Do you check your Instagram at night? Have you ever binge-watched a Netflix or HBO series into the wee hours? How about those late night work sessions with your face glued to your computer monitor?
An overwhelming body of research is finding that the harsh blue light emitted by digital devices such as smartphones, tablets, laptops and TVs wreaks havoc on our sleep, cognitive function, and overall health. (R, R) This is because short wavelength blue light is a color temperature that historically was only emitted by the sun. Today, it's everywhere, putting our brains in a perpetual state of arousal and thwarting many important processes meant to occur as our bodies wind down at night.
Suppressing the release of melatonin from our pineal gland is among these damaging effects. Melatonin is most famously known for making us feel sleepy, but is also involved in these key aspects of health:
- Defense against oxidative stress (R)
- Blood pressure regulation (R)
- Protection against cancer (R)
- Bone production (R)
- Eye health (R)
- Reproductive health (R)
- Weight loss (R)
While avoiding blue light exposure past sundown may be the best strategy, it might also be wishful thinking in the modern world with our modern responsibilities (and let's be real, there are still 2 more seasons of Game of Thrones to come!). So here are 5 ways to safeguard yourself against blue light while still getting to do (and watch) what you need to.
1. Wear blue-blockers at night.
Blue light-blocking "night glasses" don't just make a statement—research has validated that amber-colored glasses worn before bed can improve sleep and even enhance mood. (R) They do this by preventing blue light-induced melatonin suppression—by up to 50%, according to one study published in the Journal of Pineal Research. (R)
My recommendation: Grab a pair (I like Swannies), wear them for 3 hours (1 hour minimum) prior to sleep when exposing yourself to blue light.
2. Get more sunlight exposure during the day.
In one small study from Japan, exposure to morning blue light actually prevented light-induced melatonin suppression at night. (R) This suggests by going outside and actually seeing daylight, you can more safely make use of your devices at night. Who knew?
3. Install the Flux app on your desktop computer.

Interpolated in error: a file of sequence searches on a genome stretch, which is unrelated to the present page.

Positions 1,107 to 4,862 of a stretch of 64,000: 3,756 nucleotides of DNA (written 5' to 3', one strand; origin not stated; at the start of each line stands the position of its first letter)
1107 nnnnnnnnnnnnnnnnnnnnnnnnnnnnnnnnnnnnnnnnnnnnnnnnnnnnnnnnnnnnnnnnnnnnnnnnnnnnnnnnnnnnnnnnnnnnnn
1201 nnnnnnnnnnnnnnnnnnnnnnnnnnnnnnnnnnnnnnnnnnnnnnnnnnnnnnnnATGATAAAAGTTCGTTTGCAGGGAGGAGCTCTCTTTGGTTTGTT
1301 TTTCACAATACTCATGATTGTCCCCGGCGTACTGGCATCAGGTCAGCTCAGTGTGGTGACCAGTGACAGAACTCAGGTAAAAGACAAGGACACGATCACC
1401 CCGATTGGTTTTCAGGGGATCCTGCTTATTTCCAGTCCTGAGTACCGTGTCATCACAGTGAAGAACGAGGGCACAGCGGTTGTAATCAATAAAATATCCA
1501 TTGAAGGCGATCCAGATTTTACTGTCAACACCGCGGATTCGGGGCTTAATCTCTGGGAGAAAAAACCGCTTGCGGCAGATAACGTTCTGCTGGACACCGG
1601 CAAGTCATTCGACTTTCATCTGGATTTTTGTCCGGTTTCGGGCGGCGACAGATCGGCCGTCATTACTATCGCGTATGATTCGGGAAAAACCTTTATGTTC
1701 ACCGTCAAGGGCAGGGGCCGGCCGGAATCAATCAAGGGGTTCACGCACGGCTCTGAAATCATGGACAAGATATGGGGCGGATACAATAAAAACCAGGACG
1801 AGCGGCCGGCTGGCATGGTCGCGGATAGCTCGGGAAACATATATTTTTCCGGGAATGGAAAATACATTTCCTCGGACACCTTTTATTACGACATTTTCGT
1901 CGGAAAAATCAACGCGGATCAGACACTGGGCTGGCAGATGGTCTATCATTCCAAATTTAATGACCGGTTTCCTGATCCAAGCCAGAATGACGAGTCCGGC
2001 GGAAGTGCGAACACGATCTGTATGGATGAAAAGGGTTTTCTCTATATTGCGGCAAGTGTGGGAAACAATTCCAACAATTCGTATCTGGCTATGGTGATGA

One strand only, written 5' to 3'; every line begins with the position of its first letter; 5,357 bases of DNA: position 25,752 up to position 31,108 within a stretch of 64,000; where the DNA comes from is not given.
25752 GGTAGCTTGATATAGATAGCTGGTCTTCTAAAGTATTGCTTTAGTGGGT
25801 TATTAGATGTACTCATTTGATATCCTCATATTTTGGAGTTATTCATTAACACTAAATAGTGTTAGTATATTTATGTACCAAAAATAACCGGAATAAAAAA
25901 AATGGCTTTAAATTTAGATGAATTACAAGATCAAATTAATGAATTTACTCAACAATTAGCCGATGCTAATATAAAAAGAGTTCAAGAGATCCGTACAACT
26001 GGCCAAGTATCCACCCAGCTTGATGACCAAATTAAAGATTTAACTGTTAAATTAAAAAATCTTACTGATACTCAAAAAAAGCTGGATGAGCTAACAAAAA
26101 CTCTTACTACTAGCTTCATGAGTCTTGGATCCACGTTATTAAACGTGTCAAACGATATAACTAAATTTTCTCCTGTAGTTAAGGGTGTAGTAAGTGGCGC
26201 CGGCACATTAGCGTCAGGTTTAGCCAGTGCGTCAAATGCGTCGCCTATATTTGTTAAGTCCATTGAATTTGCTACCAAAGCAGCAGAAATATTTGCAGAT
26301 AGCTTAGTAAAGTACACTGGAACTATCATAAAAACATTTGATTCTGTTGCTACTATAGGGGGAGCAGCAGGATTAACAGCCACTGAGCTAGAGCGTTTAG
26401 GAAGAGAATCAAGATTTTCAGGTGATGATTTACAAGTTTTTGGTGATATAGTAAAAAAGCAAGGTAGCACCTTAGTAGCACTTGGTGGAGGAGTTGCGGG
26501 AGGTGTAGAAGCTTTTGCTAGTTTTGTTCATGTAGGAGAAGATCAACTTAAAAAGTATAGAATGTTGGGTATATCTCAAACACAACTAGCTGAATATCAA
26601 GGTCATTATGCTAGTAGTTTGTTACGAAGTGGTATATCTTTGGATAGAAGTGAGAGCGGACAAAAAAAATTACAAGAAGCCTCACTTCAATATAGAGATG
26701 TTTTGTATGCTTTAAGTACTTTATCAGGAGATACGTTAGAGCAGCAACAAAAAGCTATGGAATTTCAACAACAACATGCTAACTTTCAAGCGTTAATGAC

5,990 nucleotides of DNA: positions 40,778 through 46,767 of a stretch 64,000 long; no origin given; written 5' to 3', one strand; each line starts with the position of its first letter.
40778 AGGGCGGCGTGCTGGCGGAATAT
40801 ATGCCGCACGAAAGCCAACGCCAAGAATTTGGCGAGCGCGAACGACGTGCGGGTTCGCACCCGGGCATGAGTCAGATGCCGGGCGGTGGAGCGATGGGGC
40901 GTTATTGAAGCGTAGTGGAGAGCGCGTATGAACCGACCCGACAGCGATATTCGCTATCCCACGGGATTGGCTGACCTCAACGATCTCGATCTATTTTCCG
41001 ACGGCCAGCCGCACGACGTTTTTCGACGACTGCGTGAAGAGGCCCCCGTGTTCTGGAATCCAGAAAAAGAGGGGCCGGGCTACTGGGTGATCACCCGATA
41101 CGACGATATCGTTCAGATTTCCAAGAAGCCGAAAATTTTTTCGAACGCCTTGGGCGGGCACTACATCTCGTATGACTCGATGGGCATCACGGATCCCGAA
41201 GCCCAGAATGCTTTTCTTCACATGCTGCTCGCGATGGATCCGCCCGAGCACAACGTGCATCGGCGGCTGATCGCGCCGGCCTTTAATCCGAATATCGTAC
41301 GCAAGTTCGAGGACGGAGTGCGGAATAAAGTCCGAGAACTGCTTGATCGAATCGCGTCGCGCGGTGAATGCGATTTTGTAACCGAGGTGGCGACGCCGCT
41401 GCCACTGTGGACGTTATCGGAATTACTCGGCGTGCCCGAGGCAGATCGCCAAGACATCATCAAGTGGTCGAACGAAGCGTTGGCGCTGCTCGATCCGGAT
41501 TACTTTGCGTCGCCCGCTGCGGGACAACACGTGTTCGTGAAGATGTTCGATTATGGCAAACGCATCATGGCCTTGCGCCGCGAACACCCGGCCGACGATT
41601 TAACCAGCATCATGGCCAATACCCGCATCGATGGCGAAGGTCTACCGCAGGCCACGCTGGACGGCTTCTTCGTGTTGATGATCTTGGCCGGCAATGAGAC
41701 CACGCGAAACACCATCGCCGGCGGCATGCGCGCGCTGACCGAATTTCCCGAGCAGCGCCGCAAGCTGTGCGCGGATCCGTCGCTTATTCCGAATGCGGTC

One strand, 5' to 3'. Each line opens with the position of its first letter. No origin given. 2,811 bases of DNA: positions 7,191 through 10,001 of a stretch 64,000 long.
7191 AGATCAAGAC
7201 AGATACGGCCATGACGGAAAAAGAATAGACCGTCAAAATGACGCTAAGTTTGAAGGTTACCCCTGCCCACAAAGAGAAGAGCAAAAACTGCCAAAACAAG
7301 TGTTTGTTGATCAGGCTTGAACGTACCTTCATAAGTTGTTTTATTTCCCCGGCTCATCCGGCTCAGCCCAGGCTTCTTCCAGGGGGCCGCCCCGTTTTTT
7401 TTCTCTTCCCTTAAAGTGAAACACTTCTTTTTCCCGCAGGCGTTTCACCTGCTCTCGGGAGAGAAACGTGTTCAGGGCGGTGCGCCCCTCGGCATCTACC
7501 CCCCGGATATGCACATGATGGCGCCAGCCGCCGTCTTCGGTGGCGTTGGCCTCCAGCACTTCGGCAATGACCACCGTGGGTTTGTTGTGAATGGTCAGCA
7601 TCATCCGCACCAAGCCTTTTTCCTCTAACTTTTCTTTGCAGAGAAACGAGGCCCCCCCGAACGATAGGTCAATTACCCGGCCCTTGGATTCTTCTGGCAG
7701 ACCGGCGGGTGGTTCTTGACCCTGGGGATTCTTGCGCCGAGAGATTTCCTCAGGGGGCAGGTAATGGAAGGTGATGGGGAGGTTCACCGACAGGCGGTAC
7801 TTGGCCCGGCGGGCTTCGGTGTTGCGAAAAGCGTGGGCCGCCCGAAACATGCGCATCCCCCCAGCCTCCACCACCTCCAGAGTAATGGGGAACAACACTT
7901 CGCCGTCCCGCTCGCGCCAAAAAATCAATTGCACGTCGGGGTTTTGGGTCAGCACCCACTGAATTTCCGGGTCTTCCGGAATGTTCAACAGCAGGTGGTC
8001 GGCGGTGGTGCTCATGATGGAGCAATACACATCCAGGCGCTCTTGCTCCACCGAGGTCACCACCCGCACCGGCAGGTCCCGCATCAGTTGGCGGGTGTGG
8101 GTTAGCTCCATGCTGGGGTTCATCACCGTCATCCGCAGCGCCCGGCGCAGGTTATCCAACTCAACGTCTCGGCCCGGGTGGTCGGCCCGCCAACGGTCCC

Flux makes the color of your computer's display adapt to the time of day—like sunlight during the day, and warm and amber-like at night. It's available for Mac and PC and acts fully autonomously. Just download it, install, and sit back and watch as your screen turn the color of a warm campfire at night. (Thankfully, this effect can always be "paused" in case you need to view something and want full the full color experience.)
4. Turn on "Night Shift" on your iPhone (or download an app for Android).
Up until recently, the only ways to shield blue light from your iPhone screens would be to "jailbreak" the phone and install an app (like Flux, above) or use a physical screen filter. The former would expose your phone to security risks, and the latter would be irksome during the daytime hours when we actually want our eyes to perceive blue light.
Thankfully iPhones now come with an option called Night Shift which removes blue hues from the screen on demand or after a certain hour. You can access your Night Shift settings by going to:
Settings > Display & Brightness > Night Shift
I recommend scheduling Night Shift from 7pm to 7am, and sliding the "color temperature" setting all the way to the right, for "more warm."
For Android users, there are two apps that achieve similar goals. The first is "Night Shift: Blue Light Filter" and the second is "Twilight"—both are available in Android Apps on Google Play.
5. Install warmer bulbs in your house.
Look on light bulb packaging and find bulbs that emit warmer hues—usually between 2700 and 3000 K. This light feels inviting and cozy—the exact opposite of artificial "hospital" white. There's typically no need to ever have "cooler" hues in your home—all of the bulbs I buy for mine are at the warmest end of the spectrum.
6. Install black-out curtains in your bedroom (or wear an eye mask while you sleep).
Urban environments are flooded with light, a growing problem with consequences that researchers are just started to comprehend. Ambient "light pollution" can still be perceived by our retinas even when our eyes are closed. If this occurs during sleep, which is meant to occur in darkness, it may have repercussions on our cognitive function. One small study found that small amounts of light while sleeping led to reduced brain activation the following day. (R)
My recommendation particularly for those in heavily light-polluted areas (urban environments for example), install black-out curtains or wear a light-blocking sleep mask to sleep. Here are a few of the top rated masks on Amazon (I've never personally used any of these):
- Alaska Bear Sleep Mask (4.5/5 stars)
- Sleep Master Sleep Mask (4/5 stars)
- Dream Essentials Contoured Sleep Mask (4/5 stars)
Try one out and let me know how it feels—or share one that you're already using—in the comments below!